Workers of the world — okay, it’s too much to ask for you to unite. But at least try to understand that there are some workers who do not live in your country.
If that sounds like it’s a little bit harsh, maybe you haven’t visited some union websites lately.
Here are a three examples, all taken from the USA:
* Wal-Mart is the world’s number one anti-union employer, with around 1.7 million employees. One third of its stores are currently located outside the USA, with that number rapidly expanding. Unions have correctly thrown massive resources at global campaigns targetting the company. At the center of one of those efforts is the wonderful Wal-Mart Watch website. At the very top of every page, it (correctly) reminds visitors that they can “Receive updates and local alerts on how you can take action against Wal-Mart” — asking them for their email addresses. And ZIP codes. But people outside of the USA don’t have ZIP codes. (There’s no indication on the site that putting in your ZIP code is optional, which it is.)
* The United Students Against Sweatshops (USAS) — a very worthwhile organization which I hesitate to criticize — is running an online campaign in support of workers in El Salvador. I’d love to send off a message, but I can’t. Their online form requires me to select which US state or Canadian province I live in.
* If you’re looking to buy union products, you can visit the AFL-CIO’s website, click through to ShopUnionMade.org (this is sounding promising), and you wind up at a website called ‘America@Work‘ offering you ‘100% American-made’ things to buy. As on so many US union websites, “Buy union” and “Buy American” seem to be synonyms.
The corporate world is increasingly becoming aware of these issues. Web usability guru Jakob Nielsen has written some guidelines suggesting the minimum that companies should do to ensure “that international users can use your site”. What applies to companies applies equally well to us. Does your union website meet all (or any) of these guidelines?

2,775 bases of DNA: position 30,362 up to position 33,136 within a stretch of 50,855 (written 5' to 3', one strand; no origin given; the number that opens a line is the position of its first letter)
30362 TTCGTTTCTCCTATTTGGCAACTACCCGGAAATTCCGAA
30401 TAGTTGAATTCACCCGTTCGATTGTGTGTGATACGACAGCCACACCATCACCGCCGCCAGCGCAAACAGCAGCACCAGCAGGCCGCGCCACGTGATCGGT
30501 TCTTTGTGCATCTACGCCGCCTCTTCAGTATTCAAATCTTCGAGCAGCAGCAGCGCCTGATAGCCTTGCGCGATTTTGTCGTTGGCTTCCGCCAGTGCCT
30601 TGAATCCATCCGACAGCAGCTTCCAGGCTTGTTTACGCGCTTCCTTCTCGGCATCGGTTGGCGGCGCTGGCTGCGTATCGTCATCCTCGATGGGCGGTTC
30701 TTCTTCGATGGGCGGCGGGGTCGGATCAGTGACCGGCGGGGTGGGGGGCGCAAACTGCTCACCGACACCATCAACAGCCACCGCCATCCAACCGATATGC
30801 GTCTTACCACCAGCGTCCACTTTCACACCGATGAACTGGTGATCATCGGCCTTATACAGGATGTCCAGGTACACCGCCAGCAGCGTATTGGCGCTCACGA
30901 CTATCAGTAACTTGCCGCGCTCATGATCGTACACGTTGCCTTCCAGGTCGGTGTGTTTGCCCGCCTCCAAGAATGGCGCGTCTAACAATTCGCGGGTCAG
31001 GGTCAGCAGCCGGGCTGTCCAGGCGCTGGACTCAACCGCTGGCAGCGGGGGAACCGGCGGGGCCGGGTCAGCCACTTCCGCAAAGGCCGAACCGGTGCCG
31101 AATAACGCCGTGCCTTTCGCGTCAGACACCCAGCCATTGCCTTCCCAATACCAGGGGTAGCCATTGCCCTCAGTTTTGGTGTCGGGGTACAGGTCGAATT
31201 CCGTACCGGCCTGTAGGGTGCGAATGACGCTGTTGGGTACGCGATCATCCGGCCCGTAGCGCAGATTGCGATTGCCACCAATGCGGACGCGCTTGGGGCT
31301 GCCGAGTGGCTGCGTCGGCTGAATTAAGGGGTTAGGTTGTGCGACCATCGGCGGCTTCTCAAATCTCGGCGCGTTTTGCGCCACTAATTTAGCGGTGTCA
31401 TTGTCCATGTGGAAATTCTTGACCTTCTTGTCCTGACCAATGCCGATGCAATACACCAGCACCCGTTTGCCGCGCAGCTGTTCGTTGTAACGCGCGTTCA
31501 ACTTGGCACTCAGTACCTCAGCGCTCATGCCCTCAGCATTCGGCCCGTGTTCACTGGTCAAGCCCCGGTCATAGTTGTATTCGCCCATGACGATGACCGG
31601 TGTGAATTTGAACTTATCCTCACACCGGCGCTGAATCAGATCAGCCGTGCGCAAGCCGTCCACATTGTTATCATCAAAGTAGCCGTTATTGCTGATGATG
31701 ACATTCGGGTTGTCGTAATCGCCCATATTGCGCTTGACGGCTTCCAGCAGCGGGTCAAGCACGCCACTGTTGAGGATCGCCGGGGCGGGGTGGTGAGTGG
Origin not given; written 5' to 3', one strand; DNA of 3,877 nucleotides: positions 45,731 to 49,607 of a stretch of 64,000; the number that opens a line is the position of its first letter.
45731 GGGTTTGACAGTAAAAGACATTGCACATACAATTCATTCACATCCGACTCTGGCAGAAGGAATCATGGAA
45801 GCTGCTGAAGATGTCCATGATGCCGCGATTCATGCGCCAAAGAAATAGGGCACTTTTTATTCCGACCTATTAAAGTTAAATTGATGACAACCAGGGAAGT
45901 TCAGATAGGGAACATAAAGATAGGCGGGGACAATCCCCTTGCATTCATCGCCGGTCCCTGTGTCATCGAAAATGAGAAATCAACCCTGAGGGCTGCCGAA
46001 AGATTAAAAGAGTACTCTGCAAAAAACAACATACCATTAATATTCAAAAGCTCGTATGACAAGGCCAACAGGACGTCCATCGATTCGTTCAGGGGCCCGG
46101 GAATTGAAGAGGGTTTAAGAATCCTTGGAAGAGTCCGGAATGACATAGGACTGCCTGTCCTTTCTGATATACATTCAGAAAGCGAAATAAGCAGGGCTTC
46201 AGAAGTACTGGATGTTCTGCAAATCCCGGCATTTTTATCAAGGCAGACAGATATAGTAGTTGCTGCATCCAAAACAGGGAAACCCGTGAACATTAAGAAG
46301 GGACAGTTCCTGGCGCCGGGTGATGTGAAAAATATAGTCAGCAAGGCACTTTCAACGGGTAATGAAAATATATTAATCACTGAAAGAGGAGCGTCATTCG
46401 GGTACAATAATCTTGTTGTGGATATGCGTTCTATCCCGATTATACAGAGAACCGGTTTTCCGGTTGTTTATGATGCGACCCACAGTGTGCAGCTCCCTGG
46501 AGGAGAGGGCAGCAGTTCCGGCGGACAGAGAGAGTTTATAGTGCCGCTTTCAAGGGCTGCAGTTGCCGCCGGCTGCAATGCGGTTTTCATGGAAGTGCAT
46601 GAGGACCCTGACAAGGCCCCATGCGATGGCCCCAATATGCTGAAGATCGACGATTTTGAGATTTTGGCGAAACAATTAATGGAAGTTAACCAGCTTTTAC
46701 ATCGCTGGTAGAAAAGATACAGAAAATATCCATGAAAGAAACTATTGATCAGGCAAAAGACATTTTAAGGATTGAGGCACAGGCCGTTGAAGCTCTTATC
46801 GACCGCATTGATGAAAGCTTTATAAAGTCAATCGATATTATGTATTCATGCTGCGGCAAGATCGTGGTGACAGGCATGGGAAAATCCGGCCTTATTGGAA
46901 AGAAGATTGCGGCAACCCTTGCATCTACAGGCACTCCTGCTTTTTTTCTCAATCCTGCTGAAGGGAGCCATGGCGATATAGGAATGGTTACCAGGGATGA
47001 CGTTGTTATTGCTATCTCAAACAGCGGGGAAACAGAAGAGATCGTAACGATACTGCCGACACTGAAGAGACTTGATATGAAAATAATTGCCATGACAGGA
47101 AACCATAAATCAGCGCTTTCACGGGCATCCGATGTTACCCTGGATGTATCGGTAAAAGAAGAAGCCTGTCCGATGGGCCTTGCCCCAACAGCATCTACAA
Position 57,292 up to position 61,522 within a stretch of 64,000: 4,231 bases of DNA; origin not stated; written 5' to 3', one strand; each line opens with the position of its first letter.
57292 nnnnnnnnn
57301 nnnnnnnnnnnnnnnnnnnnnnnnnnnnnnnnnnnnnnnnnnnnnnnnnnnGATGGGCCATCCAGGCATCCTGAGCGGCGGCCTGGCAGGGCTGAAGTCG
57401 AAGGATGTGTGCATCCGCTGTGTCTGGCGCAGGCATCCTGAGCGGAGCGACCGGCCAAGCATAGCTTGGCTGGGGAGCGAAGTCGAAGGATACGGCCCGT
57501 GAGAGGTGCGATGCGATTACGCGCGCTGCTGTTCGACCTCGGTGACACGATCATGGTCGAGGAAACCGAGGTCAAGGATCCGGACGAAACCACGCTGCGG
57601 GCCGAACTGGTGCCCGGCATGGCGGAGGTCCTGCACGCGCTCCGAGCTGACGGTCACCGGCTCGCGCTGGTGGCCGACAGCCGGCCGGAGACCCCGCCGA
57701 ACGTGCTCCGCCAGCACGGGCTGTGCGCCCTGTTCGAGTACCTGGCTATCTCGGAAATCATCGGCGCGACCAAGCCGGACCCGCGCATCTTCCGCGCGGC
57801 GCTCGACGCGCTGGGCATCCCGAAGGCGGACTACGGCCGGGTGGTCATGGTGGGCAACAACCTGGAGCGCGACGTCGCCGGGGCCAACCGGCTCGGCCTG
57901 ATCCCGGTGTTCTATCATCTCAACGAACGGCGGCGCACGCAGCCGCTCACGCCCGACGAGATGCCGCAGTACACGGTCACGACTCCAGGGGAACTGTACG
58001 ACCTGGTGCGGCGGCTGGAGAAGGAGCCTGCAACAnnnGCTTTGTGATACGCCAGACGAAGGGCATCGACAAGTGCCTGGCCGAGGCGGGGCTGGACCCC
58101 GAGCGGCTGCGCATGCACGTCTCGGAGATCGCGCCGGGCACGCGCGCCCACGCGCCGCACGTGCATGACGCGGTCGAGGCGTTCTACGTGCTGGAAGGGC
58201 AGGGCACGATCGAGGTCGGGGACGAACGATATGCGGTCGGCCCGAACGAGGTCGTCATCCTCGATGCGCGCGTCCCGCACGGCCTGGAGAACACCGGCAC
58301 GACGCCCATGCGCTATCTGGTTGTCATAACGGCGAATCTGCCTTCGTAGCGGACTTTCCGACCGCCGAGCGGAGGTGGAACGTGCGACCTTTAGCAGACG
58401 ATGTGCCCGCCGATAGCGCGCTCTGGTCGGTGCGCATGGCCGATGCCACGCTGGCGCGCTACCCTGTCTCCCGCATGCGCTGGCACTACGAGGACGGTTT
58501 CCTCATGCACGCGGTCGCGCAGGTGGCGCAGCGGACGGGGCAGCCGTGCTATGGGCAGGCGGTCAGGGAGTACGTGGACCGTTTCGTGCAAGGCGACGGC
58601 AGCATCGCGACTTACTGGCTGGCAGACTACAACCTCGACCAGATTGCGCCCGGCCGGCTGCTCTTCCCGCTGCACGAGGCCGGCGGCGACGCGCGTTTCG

1. On your web-based forms, make the field for name a single field — not separate fields for first and last names. Why not? In many countries, people only have one name. And in some countries, the first name is the family name. (Think China.)
2. Use Unicode on your site to correctly display — and receive — non-Latin characters, or even Latin characters with accents. If you don’t know what Unicode is and you’re responsible for a union website, it’s time you learned.
3. Don’t use the expression ‘ZIP code’ if you want visitors from outside the US to use your site. If you are collecting postal addresses, use something like “Postal/ZIP code” instead.
4. Don’t require state or province on a form if you want people from outside of the USA and Canada to be able to sign up.
5. For phone numbers, allow for international numbers containing a varying number of digits and a country code — and allow people to key in the plus (+) character which is often used to indicate the international dialling prefix. Many sites currently block such characters, or require phone numbers to be put into fixed-size fields which are not appropriate outside the USA.
6. If you’re using any measurements on your site, make sure you have them in their metric equivalents. In most of the world, people have no idea what an “inch” means. This is particularly important when discussing health and safety issues. Imagine the confusion if a reader outside of the USA reads that Americans are allowed to work outdoors when the temperature is, say, 40 degrees. In Celsius, that’s very hot.
7. For dates, spell out the name of the month. In most of the world, 9/11 is the ninth of November.
8. Where possible, make your site available in multiple languages. Even if your site is only aimed at, for example, residents of the USA, you will want it to be available in Spanish as well as English.
Some of this admittedly sounds trivial. And of little concern to those of you who are not union webmasters.
But think back to our examples. If USAS had followed these guidelines, it would have more people from around the world sending off protest messages in support of those workers in El Salvador. And Wal-Mart Watch would begin to get people active who live outside the USA — even Canadians — and who want to campaign against the company.
As for “Buy union” and “Buy American” being used interchangeably — well, Jakob Nielsen’s guidelines don’t help much there. Convincing trade unionists that their real allies are their fellow workers in all countries (and not their employers at home) is what it’s all about, isn’t it?